The German Aerospace Center (Deutsches Zentrum für Luft- und Raumfahrt; DLR), in tandem with project leader Airbus Defence and Space, has successfully flight tested a new aircraft as part of the development of future production-ready drones (UAVs, unmanned aerial vehicles). The unmanned, jet-powered technology demonstrator with the project name SAGITTA flew fully autonomously for some seven minutes on a pre-programmed course at the test site in Overberg, South Africa. The innovative flying-wing construction demonstrated excellent flight characteristics during the test. This flight marked the successful completion of the first test phase, which also comprised an extensive series of ground tests.
"The first flight of SAGITTA is another milestone for the cooperation between research and industry," says Rolf Henke, member of the DLR Executive Board responsible for aeronautics research. "Within the framework created by Airbus, we were able to deploy our innovation potential and develop and integrate the demonstrator's complex technologies. Aircraft design is always about integration, so we are delighted when a joint project such as this succeeds on multiple levels."
The demonstrator is the product of the 'Open Innovation' / SAGITTA national initiative launched by Airbus in 2010. The project sees Airbus working together with DLR and institutes from the technical universities of Munich and Chemnitz, the University of the Federal Armed Forces (Universität der Bundeswehr) in Munich, the Ingolstadt University of Applied Sciences to jointly develop advanced technologies for unmanned flight. A feasibility study using a flying wing configuration was carried out before the project was fully realised in the shape of a demonstrator after intensive institutional and university research. Three DLR institutes are involved in the SAGITTA project.
Ultra-light structure with adhesive joints
Researchers from the DLR Institute of Composite Structures and Adaptive Systems faced a major challenge in undertaking the construction of the aircraft's ultra-light structure. Delicate structural components made of paper-thin carbon fibre reinforced polymer (CFRP) layers had to be bonded together for optimal load distribution. "Our researchers had to design and build the individual components in such a way that they fitted together precisely during assembly, because the adhesive layer needed to be thin and uniform for the bond to be strong," explained Martin Wiedemann, Director of the Institute, describing the challenge. "To have had the opportunity to assemble the entire aircraft structure along with most of its critical systems was exciting for us." In future, the SAGITTA test vehicle will also be used to test novel structural components into which active functional elements, such as adjustable flaps, are integrated.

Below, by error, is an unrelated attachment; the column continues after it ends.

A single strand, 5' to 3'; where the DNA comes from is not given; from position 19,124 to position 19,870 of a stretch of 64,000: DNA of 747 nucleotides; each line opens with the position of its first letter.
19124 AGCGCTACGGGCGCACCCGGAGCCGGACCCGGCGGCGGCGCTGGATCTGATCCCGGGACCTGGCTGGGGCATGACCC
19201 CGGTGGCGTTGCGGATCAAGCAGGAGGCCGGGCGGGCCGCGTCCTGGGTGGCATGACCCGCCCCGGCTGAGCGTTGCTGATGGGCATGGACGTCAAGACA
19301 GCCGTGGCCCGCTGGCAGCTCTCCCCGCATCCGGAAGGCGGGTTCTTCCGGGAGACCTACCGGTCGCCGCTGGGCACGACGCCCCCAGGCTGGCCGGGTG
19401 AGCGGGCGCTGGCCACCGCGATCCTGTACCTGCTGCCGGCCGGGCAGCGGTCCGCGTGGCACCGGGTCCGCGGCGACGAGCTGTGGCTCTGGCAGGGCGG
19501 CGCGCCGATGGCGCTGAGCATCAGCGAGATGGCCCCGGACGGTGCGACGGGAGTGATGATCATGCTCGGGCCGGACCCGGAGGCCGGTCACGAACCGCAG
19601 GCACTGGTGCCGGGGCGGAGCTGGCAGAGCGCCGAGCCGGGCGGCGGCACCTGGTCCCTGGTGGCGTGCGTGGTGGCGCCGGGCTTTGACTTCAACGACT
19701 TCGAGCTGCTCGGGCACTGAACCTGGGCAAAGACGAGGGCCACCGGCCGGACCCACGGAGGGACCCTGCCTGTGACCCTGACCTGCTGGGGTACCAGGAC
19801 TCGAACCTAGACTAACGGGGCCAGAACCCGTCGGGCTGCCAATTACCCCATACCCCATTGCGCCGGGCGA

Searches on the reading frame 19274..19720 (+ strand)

New landing gear system
The DLR Institute of Flight Systems contributed the majority of the critical flight systems, including the retractable landing gear, electrical power supply and cabling, control surface actuators and the fuel system. "These systems were essentially new developments, so they were subjected to extensive qualification tests," says Stefan Levedag, Head of the Institute. "Particular development challenges were the restricted installation space and the high vertical speed during landing." To address this, a landing gear test rig was specially developed and tailored to the requirements of the SAGITTA demonstrator, to optimise and prove the viability of the landing gear system. In addition, flight-qualified electronic components for controlling the systems and a semiconductor-based power distribution unit were developed as central components of the electrical supply system.
Virtual test flights
The DLR Institute of System Dynamics and Control at the site in Oberpfaffenhofen was responsible for the planning, construction and operation of simulation and integration test facilities for the SAGITTA demonstrator during the project. "The simulators developed by us in tandem with the project partners enabled the successful completion of virtual flight and landing tests and provided valuable information regarding the expected flight behaviour," emphasises Johann Bals, Director of the Institute. "These versatile virtual flight capabilities, with the capacity to integrate real hardware and software components, proved to be essential for the evaluation, test capabilities and flight approval throughout the course of the project – from the preliminary design through to system integration and operator training."
The research vehicle was constructed to a scale of 1:4 and measures 3 metres by 3 metres. It is designed as a flying wing and is powered by two 300 N turbines. Its maximum take-off weight is 150 kg. The UAV’s stealth properties are primarily a result of its shape. The airframe is produced completely from carbon fibre composite (CFC) using a number of new manufacturing processes. With the exception of the brakes, it is an 'electronic flying device' that is controlled by electromechanical actuators instead of hydraulic components. The experimental vehicle is not a production-ready product. It is designed to acquire valuable information on new technologies for uncrewed flight systems.